In November 2010, plaintiffs challenged the Project via administrative protest. AR 15435-42. On December 16, 2010, the Forest Service responded to these protests

Page 1275

and denied plaintiffs' appeal. AR 15456-64.

After exhausting their administrative remedies, plaintiffs filed a complaint in this Court, alleging that both the 2010 EA and FONSI violate the National Environmental Policy Act (" NEPA" ). Plaintiffs maintain that the EA failed to disclose environmental information and consequences of the Goose Project on both the northern spotted owl habitat and the affected Riparian Reserves. Plaintiffs further contend that the proposed actions trigger NEPA's requirement that the Forest Service prepare an Environmental Impact Statement (" EIS" ).

STANDARD OF REVIEW

A federal agency's compliance with NEPA is reviewed under the Administrative Procedure Act (" APA" ). 5 U.S.C. § 706. Under the APA, a final agency action may be set aside if, after reviewing the administrative record, the court determines that the agency's action was " arbitrary, capricious, an abuse of discretion, or otherwise not in accordance with law." Natural Res. Def. Council v. Nat'l Marine Fisheries Serv., 421 F.3d 872, 877 (9th Cir. 2005) (quoting 5 U.S.C. § 706(2)(A)). A decision is not arbitrary or capricious if the federal agency articulated a rational connection between the facts found and the choice made. Nat'l Wildlife Fed'n v. U.S. Army Corps of Eng'rs, 384 F.3d 1163, 1170 (9th Cir. 2004); Marsh v. Or. Natural Res. Council, 490 U.S. 360, 378, 109 S.Ct. 1851, 104 L.Ed.2d 377 (1989) (courts examine " whether the decision was based on a consideration of the relevant factors and whether there has been a clear error of judgment" ).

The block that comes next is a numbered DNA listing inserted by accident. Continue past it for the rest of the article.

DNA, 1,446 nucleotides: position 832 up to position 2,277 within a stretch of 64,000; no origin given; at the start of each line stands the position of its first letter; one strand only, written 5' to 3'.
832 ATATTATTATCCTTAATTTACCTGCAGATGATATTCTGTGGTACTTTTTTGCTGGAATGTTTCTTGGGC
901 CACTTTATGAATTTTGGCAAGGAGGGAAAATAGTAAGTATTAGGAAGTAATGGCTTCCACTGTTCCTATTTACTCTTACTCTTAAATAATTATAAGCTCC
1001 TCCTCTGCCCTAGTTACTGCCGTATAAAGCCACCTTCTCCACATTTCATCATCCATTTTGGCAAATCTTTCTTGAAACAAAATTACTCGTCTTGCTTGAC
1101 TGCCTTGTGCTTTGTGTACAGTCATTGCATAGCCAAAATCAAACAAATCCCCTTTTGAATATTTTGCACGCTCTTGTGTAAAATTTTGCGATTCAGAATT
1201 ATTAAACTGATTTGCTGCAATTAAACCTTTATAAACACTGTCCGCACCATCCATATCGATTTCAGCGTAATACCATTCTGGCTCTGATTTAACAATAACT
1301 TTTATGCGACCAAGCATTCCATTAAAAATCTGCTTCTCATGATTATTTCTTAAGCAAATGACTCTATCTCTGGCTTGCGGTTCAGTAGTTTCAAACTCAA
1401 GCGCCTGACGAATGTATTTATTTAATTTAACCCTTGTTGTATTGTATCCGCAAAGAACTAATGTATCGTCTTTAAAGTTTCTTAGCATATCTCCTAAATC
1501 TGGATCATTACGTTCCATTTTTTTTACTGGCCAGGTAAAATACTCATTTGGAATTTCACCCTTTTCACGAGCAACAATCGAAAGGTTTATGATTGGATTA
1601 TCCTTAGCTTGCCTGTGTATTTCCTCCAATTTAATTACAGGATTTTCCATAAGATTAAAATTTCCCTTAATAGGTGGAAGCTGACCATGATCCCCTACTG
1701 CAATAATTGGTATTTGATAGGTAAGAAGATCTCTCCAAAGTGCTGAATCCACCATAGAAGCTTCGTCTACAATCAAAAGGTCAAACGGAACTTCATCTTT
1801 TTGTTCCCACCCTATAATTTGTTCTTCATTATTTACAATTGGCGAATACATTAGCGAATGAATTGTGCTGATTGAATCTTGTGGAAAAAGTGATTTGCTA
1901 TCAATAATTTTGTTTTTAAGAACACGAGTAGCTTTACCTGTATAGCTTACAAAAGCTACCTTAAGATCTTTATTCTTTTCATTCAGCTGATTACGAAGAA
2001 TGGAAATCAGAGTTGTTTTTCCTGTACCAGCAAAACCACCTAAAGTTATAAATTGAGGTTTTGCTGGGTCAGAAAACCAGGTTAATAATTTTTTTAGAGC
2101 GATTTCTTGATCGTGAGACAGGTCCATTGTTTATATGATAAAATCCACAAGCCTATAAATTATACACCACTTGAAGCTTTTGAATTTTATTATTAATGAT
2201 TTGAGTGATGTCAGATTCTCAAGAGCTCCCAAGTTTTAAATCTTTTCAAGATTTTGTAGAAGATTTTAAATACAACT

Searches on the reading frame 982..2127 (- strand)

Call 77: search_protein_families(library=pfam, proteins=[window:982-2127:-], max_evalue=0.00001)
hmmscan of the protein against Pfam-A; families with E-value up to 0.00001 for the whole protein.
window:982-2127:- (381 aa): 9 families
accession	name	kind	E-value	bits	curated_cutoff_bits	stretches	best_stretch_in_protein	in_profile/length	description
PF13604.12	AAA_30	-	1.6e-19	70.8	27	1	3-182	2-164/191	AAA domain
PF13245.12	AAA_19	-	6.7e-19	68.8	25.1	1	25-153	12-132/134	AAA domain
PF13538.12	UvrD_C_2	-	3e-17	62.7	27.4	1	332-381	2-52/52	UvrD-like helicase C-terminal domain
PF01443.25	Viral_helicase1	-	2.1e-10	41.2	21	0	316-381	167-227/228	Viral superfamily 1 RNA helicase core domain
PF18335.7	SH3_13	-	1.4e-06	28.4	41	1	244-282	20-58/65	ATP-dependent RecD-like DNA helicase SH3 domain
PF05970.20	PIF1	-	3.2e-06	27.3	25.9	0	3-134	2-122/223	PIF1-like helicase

Review under this standard is narrow, and the court may not substitute its judgment for that of the agency. Morongo Band of Mission Indians v. Fed. Aviation Admin., 161 F.3d 569, 573 (9th Cir. 1988). Nevertheless, while this standard is deferential, the court must " engage in a substantial inquiry, . . . a thorough, probing, in-depth review." Native Ecosys. Council v. U.S. Forest Serv., 418 F.3d 953, 960 (9th Cir. 2005) (citation and internal quotations omitted).

DISCUSSION

Plaintiffs assert that the Forest Service's authorization of the Goose Project violated NEPA's procedural requirements by failing to disclose consequences of the Project and by failing to prepare an EIS for the Project. Initially, plaintiffs argued that the Forest Service violated NEPA in four ways; however, as both parties now concede that a recent ruling from the Ninth Circuit Court of Appeals foreclosed two of those arguments, this Court will not address them here. See Pls.' Reply Mem. in Supp. of Mot. Summ. J. 15, Def.'s Mem. in Supp. of Mot. Summ. 26; Earth Island Inst. v. U.S. Forest Serv., 697 ...